All About the Amulet

Amulets, talisman and charms are all geared towards a basic wish we all have; to live happy, peaceful and safe lives. These items inspire, possess a unique quality and are believed to fulfill that wish for thousands of years.
By: Amulets & Charm Silver Jewlery
Love Natural Garnet Kabbalah Amulet on
Love Natural Garnet Kabbalah Amulet on
Sept. 21, 2010 - PRLog -- Toronto, Canada

Q: What is an amulet?

A: An amulet is an item such as pendants, rings, symbols, coins and such which are usually worn as jewelry. The Roman sage and historian, Pliny wrote in his work, "Natural History," that amulets are "an object that protects a person from trouble." They are a close cousin of the talisman and consists of any object intended to bring good luck or protection.
Talismans are a type of amulet which can be divided into three classes: The first are the types carried or worn on the body. The second version of a talisman is one which is hung above the bed of an ill person. The other classification of talisman is one that bears. medicinal qualities.

Q: What is an amulet for?

A: People generally wear amulets for both aesthetic or fashion, and mystical, religious or superstitious purposes. Repelling evil and bad luck is the most common purpose one would wear an amulet.

Q: Where would one go to find an amulet?

A: Amulets can be homemade and can be passed down through generations as family heirlooms. They may be found in estates or jewelry stores. For a wide and varied Amulet Collection see

Q: Is an amulet for me?

A: Amulets are for everyone. Men and women of all ages and all walks of life. In Islam, amulets are sometimes forbidden as a form of superstition. However, Muslims may wear amulets, called Ta'wiz; these feature chosen text from the Qur'an. In Catholic Christianity, outside of the use of Sacraments, wearing amulets, except for crosses, is also frowned upon.

Q: What is the origin of the amulet?

A: The word amulet derives from the Latin amuletum. The first humans to wear amulets, probably charms for their aesthetic qualities were prehistoric, cave-dwelling nomads. From the classical civilizations of the ancient Greek and Romans to Jews, Christians and even Muslims in the Orient believed in the shielding and remedial power of amulets.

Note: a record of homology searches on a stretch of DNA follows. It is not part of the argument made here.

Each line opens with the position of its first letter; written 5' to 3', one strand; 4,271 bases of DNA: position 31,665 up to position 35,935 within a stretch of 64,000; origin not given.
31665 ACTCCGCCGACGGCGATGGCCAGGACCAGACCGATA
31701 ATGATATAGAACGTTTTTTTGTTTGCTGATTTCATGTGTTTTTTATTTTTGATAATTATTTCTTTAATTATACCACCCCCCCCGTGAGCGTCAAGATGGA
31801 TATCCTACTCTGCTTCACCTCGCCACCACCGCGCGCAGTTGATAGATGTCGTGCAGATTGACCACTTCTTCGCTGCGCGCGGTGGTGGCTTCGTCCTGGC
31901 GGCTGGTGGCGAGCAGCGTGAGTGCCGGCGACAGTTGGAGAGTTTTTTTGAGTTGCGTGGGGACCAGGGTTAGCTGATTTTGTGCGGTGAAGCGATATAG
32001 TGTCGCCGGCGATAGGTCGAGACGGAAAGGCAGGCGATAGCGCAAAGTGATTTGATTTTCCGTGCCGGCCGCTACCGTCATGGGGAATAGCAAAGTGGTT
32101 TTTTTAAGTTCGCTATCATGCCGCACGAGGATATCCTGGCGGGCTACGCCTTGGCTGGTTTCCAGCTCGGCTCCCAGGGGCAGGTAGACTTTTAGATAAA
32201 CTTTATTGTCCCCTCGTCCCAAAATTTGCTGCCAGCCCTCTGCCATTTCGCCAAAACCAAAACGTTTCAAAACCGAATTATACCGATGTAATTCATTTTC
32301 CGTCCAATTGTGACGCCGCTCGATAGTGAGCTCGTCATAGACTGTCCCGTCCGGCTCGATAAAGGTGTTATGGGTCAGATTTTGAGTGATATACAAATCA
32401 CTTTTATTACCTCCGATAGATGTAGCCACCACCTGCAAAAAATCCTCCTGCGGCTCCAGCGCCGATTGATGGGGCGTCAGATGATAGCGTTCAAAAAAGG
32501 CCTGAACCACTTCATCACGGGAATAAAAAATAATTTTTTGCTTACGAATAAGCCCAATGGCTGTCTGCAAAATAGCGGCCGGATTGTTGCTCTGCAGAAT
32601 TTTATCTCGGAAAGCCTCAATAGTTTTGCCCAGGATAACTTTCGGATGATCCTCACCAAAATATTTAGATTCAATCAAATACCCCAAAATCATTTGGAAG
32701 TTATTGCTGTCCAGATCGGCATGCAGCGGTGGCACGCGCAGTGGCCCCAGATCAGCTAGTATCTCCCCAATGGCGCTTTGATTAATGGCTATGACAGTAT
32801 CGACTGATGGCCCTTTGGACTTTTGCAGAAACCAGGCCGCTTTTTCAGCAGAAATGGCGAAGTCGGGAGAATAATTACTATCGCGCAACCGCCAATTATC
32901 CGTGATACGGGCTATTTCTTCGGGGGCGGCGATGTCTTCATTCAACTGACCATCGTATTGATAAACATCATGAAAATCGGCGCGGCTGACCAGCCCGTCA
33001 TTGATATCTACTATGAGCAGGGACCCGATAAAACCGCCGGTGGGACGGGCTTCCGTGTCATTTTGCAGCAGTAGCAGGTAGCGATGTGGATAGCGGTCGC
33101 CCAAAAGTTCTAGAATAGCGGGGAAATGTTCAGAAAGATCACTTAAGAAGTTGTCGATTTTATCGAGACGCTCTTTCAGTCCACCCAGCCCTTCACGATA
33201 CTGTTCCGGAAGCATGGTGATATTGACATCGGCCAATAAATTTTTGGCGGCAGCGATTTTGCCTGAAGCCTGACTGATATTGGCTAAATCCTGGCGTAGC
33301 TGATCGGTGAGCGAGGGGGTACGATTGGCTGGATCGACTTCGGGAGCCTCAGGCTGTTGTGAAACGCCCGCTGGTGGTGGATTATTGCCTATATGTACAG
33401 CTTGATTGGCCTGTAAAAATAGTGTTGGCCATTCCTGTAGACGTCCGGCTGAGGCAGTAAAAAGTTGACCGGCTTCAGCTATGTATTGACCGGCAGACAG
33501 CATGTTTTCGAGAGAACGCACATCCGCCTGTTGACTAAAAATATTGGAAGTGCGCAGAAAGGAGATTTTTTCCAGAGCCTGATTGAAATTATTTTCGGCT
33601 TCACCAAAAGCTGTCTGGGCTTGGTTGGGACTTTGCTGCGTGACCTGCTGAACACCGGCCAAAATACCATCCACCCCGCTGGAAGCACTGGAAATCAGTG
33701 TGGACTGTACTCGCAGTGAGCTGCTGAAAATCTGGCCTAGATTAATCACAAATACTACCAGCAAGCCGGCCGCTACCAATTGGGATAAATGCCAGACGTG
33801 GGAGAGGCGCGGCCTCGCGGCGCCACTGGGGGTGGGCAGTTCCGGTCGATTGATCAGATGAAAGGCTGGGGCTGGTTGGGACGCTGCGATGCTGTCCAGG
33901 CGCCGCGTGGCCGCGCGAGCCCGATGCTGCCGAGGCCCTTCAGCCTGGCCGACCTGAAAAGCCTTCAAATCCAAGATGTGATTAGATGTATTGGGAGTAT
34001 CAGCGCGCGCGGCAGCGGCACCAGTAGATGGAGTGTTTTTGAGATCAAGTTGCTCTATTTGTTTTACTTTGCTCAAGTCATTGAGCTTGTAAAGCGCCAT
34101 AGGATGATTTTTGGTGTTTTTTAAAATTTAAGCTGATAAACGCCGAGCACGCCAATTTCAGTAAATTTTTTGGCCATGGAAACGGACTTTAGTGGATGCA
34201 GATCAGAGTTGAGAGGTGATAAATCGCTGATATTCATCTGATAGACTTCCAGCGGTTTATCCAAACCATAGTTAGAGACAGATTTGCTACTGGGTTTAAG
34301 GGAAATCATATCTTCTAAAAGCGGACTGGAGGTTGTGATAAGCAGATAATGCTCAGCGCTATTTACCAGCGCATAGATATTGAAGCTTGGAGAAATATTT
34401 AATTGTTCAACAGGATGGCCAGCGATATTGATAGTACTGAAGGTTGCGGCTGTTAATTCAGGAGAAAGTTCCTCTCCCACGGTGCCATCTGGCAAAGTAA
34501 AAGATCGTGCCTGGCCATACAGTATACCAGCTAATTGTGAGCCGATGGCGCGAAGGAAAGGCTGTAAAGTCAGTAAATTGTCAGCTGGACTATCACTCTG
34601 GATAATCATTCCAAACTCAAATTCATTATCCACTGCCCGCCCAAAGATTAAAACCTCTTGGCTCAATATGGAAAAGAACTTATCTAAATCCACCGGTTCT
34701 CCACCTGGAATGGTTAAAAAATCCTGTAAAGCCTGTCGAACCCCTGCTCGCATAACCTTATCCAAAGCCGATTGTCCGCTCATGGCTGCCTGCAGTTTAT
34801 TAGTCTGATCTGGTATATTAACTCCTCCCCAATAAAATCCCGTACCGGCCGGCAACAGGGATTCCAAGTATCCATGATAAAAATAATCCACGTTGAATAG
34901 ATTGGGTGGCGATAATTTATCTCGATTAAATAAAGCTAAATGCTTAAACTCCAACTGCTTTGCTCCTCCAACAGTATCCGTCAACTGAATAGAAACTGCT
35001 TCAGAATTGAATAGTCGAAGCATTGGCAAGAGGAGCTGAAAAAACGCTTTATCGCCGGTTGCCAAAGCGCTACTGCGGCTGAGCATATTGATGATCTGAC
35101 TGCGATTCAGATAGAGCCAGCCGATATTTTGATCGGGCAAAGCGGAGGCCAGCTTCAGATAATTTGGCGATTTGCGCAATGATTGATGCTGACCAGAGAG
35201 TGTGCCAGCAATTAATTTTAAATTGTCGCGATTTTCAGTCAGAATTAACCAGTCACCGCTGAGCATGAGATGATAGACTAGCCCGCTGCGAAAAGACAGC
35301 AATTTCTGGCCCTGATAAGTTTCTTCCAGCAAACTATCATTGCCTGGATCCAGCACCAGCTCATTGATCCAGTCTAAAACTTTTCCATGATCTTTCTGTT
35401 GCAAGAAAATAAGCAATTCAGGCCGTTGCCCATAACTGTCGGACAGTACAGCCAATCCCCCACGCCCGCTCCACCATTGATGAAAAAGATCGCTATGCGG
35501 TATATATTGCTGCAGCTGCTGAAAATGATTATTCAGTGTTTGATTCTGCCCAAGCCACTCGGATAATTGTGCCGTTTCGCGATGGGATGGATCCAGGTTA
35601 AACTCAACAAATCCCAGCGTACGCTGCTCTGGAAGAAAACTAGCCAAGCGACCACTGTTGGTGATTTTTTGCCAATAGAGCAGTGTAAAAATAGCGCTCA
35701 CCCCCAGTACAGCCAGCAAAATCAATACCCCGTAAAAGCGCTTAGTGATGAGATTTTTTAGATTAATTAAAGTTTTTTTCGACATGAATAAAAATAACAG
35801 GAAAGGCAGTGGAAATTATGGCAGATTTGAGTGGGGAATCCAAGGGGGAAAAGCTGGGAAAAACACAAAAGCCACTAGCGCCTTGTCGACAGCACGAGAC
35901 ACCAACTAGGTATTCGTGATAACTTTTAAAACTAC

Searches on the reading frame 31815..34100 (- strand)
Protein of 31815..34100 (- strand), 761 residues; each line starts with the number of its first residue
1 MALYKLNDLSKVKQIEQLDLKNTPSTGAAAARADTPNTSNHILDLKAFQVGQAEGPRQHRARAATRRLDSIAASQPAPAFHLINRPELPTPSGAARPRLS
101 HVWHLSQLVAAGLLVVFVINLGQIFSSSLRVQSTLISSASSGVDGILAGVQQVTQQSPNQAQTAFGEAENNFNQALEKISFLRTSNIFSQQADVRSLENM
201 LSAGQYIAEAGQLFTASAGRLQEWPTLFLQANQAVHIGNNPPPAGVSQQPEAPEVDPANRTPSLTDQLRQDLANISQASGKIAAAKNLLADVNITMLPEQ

Q: I heard that Judaism forbids the wearing of such trinkets for spiritual purposes.

A: This is not necessarily true. First, we can consider the Mezzuzot which are nailed to the sides of the doorways in Jewish homes and the Teffilin boxes donned on the heads and arms of Jewish males during weekday morning prayers, to be forms of amulet. So are the Tallit with knotted tassels at each corner – therefore the truth is quite contrary to what you thought.

Actually Jewish amulets from the era of King Solomon are plentiful in various museums worldwide.

In Kabbalah, or Jewish mysticism, amulets are extremely common, featuring jewelry bearing the 72 names of God and often hung on red-string. For examples see

Star of David, Evil Eyes and Hamsa Hands are all very popular Jewish amulets.

Q: How about Christian Amulets?

A: Great question. Wearing crucifixes around the neck are nothing new. Neither are rosaries or St. Christopher medals.

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Tags:Amulet, Kabbalah, Talisman, Protection, Hamsa, Christian, Jewish, Blessing, Jewelry, Good Luck Amulet, Religion
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Location:Toronto - Ontario - Canada
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